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The use of molecular biomarkers in minimally invasive sampling opens a promising perspective for the early detection of endometrial cancer. This is the conclusion reached by the members of Screenwide research group, formed by researchers from the Bellvitge Biomedical Research Institute (IDIBELL) and the Catalan Institute of Oncology (ICO-Hospitalet).

Using human cancer cells, tumor and blood samples from cancer patients, researchers at Johns Hopkins Medicine have uncovered the role of a neurotransmitter in the spread of aggressive cancers. Neurotransmitters are chemical "messengers" that transmit impulses from neurons to other target cells.

To explain a person's actions in the present, it sometimes helps to understand their past, including where they come from and how they were raised. This is also true of tumors. Delving into a tumor's cellular lineage, a Ludwig Cancer Research study shows, can reveal weaknesses to target for customized therapies.

The findings, detailed in the April 24 issue of the journal Nature, also illustrate how knowledge of the biochemistry and microenvironment of the tissue from which a tumor arises can help predict the genetic alterations its cancer cells are likely to undergo.

Bottom Line: Six factors were associated with invasive recurrence of breast cancer after a diagnosis of ductal carcinoma in situ (DCIS), according to data from a meta-analysis.

Journal in Which the Study was Published: Cancer Epidemiology, Biomarkers & Prevention, a journal of the American Association for Cancer Research.

A remarkable recent increase in the diagnosis of vocal-cord cancer in young adults appears to be the result of infection with strains of human papilloma virus (HPV) that also cause cervical cancer and other malignancies. Investigators from Massachusetts General Hospital (MGH) describe finding HPV infection in all tested samples of vocal-cord cancer from 10 patients diagnosed at age 30 or under, most of whom were non-smokers.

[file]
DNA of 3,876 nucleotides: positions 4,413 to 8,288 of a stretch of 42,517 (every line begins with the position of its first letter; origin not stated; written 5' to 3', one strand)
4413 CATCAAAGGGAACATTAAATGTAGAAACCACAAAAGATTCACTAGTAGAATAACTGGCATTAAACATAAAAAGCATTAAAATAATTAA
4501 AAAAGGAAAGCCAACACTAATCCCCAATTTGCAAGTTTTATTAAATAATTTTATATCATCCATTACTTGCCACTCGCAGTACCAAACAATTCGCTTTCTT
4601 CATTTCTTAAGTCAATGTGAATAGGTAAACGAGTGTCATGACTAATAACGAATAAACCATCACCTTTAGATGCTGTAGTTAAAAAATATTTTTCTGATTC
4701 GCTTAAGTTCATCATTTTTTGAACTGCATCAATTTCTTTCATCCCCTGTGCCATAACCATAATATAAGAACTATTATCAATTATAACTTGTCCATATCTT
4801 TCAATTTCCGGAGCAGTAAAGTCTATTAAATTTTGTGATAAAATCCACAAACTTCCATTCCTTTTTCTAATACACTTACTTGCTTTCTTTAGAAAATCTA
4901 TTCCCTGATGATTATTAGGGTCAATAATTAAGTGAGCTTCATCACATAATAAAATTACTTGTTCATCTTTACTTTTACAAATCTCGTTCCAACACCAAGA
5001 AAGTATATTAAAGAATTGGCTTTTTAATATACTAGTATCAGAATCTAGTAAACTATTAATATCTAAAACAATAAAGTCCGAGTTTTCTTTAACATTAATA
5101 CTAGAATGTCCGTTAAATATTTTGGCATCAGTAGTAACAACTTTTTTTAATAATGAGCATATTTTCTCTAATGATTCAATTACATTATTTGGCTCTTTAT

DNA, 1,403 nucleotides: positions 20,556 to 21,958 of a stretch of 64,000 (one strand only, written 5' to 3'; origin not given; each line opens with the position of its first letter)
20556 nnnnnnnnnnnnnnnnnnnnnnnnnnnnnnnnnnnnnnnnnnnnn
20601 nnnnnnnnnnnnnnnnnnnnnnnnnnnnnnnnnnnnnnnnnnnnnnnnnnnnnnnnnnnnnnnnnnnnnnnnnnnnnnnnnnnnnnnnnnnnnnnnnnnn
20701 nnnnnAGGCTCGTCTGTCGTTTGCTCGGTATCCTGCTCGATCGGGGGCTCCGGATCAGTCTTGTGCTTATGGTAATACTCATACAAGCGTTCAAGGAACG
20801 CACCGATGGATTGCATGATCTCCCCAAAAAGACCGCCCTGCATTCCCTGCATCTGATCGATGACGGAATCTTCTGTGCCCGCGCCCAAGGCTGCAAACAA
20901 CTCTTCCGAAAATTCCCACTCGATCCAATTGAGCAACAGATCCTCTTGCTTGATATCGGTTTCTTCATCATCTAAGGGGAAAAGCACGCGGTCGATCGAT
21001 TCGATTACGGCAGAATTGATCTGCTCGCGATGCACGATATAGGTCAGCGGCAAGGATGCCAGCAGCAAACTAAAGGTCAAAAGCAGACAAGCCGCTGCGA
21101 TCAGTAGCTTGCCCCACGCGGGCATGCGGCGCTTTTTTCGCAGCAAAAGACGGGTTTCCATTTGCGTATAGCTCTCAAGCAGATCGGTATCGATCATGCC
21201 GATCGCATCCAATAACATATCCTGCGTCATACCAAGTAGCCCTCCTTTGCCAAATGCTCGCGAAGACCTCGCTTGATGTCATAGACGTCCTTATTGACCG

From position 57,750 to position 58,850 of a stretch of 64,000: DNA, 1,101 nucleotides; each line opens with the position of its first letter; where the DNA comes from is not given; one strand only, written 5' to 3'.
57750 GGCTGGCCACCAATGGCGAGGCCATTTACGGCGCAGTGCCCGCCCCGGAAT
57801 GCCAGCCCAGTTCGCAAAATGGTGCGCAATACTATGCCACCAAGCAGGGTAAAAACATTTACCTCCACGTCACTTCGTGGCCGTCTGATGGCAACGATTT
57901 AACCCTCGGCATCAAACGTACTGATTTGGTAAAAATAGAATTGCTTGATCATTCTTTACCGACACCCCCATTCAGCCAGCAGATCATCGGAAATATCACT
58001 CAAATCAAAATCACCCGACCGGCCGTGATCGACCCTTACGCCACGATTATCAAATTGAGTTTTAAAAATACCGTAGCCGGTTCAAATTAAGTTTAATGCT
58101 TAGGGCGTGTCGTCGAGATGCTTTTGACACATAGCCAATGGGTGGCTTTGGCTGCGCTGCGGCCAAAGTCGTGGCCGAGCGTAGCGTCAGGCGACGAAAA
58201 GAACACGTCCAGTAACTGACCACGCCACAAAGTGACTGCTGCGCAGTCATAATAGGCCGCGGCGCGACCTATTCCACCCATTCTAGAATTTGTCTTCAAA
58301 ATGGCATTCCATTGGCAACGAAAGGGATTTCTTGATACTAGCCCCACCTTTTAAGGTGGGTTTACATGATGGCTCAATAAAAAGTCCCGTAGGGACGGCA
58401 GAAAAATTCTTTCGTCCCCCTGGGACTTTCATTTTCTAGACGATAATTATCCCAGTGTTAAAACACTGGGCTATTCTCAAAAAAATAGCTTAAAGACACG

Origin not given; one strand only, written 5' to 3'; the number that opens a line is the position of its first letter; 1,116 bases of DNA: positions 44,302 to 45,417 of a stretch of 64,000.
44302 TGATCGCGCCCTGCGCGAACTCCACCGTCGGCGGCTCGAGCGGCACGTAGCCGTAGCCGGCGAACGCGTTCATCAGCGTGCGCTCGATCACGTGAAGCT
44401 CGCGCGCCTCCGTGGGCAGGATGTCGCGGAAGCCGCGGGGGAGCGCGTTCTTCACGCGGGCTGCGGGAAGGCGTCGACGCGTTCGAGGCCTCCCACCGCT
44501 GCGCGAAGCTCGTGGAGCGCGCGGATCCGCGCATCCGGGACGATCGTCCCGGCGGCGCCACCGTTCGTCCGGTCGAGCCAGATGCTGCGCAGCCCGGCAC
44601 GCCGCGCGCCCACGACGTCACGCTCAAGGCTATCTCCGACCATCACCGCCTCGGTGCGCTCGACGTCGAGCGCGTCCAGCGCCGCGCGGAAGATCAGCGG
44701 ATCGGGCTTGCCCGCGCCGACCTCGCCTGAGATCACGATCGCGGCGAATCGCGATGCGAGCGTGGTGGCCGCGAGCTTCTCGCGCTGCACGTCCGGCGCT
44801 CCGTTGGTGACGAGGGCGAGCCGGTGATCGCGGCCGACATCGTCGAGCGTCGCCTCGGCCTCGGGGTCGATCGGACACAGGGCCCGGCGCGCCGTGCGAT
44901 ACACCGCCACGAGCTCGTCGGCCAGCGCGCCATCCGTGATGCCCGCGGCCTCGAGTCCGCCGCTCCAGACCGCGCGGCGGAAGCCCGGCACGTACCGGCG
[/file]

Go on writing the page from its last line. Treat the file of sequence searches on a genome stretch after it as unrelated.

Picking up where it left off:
A tumor-specific vaccine combined with an immune checkpoint inhibitor shrank tumors in one third of patients with incurable cancer related to the human papilloma virus (HPV) in a phase II clinical trial led by investigators at The University of Texas MD Anderson Cancer Center and reported in JAMA Oncology.

A study conducted by researchers at Washington University School of Medicine suggests that it may be possible to use an eye test to screen people for their risk of developing Alzheimer’s disease.

Using a non-invasive eye exam, the researchers detected signs of Alzheimer’s in older people before they had developed any symptoms of the disease.

This technique has great potential to become a screening tool that helps decide who should undergo more expensive and invasive testing for Alzheimer's disease prior to the appearance of clinical symptoms."

Results of the European multi-center study of Bladder EpiCheck™ urine test, supporting reduction of invasive procedures, were published in the European Urology Oncology journal

A four-protein biomarker blood test improves lung cancer risk assessment over existing guidelines that rely solely upon smoking history, capturing risk for people who have ever smoked, not only for heavy smokers, an international research team reports in JAMA Oncology.

When it comes to diagnosing a condition in which the plasma cells that normally make antibodies to protect us instead become cancerous, it may be better to look at the urine as well as the serum of our blood for answers, pathologists say.

The condition is monoclonal gammopathy, in which immune cells called plasma cells start making just one immunoglobulin, or antibody, instead of their usual vast array. The result can be the cancer multiple myeloma.

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